Can the foods you eat influence whether or not you avoid getting sick? Maybe – to some extent. While many of us are familiar with vitamin C, there are also additional nutrients that play a role. Let's explore.
Prebiotic and Probiotic-Rich Foods**
Fermented and probiotic-rich foods, like yogurt, kefir, sauerkraut, tempeh, kimchi and miso, can help support the “good” bacteria in your GI system.
Prebiotics are also important for gut health and immune support since they promote the growth and balance of probiotics. Prebiotics are compounds that “feed” probiotics, and can be found in asparagus, bananas, apples, onions, barley and oats.
While known as the “sunshine” vitamin, vitamin D is technically a hormone that can support the immune response to infections. Vitamin D-rich food sources to add to your diet include fish, egg yolks, dairy products, fortified orange juice and cereals.
Adequate vitamin D is difficult to get through foods, so supplementation is often necessary, especially in the winter months or for those living in northern latitudes.
Antioxidant-Rich Fruits and Veggies**
Colorful produce items, like blueberries, raspberries, dark leafy greens and sweet potatoes can provide antioxidants. Frozen and canned varieties also count. Frozen produce is often picked at peak ripeness when it's most nutritious.
The antioxidant, beta carotene, found in red/orange foods like sweet potatoes, carrots and winter squash, is a potential immune defender. Beta carotene is a precursor to vitamin A, which is crucial for healthy immune function.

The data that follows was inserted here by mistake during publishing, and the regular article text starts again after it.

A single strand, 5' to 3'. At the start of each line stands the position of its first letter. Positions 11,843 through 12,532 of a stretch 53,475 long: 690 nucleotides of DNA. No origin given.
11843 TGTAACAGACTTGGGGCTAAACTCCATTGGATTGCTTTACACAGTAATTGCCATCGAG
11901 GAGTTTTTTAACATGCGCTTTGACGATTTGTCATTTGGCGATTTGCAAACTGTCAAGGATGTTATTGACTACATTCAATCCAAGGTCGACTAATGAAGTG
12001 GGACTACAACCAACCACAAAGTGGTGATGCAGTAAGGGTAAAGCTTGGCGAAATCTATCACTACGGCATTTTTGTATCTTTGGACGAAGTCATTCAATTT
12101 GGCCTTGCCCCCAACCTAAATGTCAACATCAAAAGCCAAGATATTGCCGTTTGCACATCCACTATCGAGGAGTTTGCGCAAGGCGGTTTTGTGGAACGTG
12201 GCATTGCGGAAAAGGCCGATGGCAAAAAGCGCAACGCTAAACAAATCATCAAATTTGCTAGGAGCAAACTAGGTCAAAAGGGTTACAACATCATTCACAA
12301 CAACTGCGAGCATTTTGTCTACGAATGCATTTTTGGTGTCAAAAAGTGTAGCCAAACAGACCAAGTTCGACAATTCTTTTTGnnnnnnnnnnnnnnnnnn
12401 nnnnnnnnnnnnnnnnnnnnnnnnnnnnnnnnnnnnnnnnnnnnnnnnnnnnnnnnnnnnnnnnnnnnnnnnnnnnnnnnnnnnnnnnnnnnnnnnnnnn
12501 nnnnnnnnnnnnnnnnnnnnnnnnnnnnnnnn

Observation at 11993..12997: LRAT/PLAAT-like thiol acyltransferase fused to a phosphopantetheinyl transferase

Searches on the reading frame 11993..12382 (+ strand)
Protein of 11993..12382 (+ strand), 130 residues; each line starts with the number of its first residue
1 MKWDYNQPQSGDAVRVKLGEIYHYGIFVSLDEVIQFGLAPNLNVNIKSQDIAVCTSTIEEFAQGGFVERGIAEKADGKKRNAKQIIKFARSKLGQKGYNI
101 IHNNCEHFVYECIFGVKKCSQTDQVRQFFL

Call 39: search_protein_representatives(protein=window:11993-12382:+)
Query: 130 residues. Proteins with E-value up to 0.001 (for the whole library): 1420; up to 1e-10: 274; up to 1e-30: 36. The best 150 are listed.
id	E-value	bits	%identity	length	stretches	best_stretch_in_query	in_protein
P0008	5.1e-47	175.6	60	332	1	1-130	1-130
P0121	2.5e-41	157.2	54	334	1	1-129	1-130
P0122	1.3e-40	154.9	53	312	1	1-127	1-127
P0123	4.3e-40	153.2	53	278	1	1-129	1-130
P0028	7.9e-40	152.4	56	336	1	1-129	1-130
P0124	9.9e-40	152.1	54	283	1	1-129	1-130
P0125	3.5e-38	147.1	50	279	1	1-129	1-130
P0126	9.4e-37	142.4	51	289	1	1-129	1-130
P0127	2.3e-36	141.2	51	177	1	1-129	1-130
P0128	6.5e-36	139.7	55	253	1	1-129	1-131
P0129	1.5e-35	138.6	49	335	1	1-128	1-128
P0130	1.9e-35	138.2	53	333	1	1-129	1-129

Omega 3 Fatty Acids**
Polyunsaturated omega 3 Fatty Acids, like DHA and EPA, can also play a role in enhancing the immune system and decreasing inflammation. Eating fish twice weekly can help provide the recommended amounts of omega-3 fatty acids.
If you’re not a seafood eater, adding chia seeds, flax seeds or walnuts to yogurt, oatmeal or smoothies can also provide DHA and EPA.
Vitamin C and Zinc**
Vitamin C-rich foods, like tomatoes, potatoes, broccoli, citrus, kiwi and peppers, can help boost the immune system. Add peppers to your sandwich or salad, snack on broccoli or add citrus fruits to your breakfast to up your intake.
Like vitamin C, zinc has also proven to be a key nutrient for immune function. Zinc is found in animal meats and seafood, as well as sunflower and pumpkin seeds.
Herbs and Spices**
Herbs and spices, like garlic, ginger, turmeric and rosemary, have properties that may naturally boost your body’s defenses and help fight inflammation. Sipping on ginger tea or adding spices to stir-frys and roasted vegetable dishes, is an easy way to get 'em!
Drinking adequate fluids and staying hydrated is another important measure to help boost the immune system, as dehydration creates additional stress on the body and immune system.
In summary, while eating all of these foods won’t prevent illness (especially if you’re not practicing proper hand-washing or social distancing), they will help bolster your mood and support a strengthened immune system. Plus, many of these foods provide many other additional necessary nutrients for optimal functioning.
Note: We also recommend discussing your health goals with your licensed healthcare professional. They can best provide you with the diagnosis and treatment of any medical condition and assist you as well in deciding whether a dietary supplement will be a helpful addition to your regimen.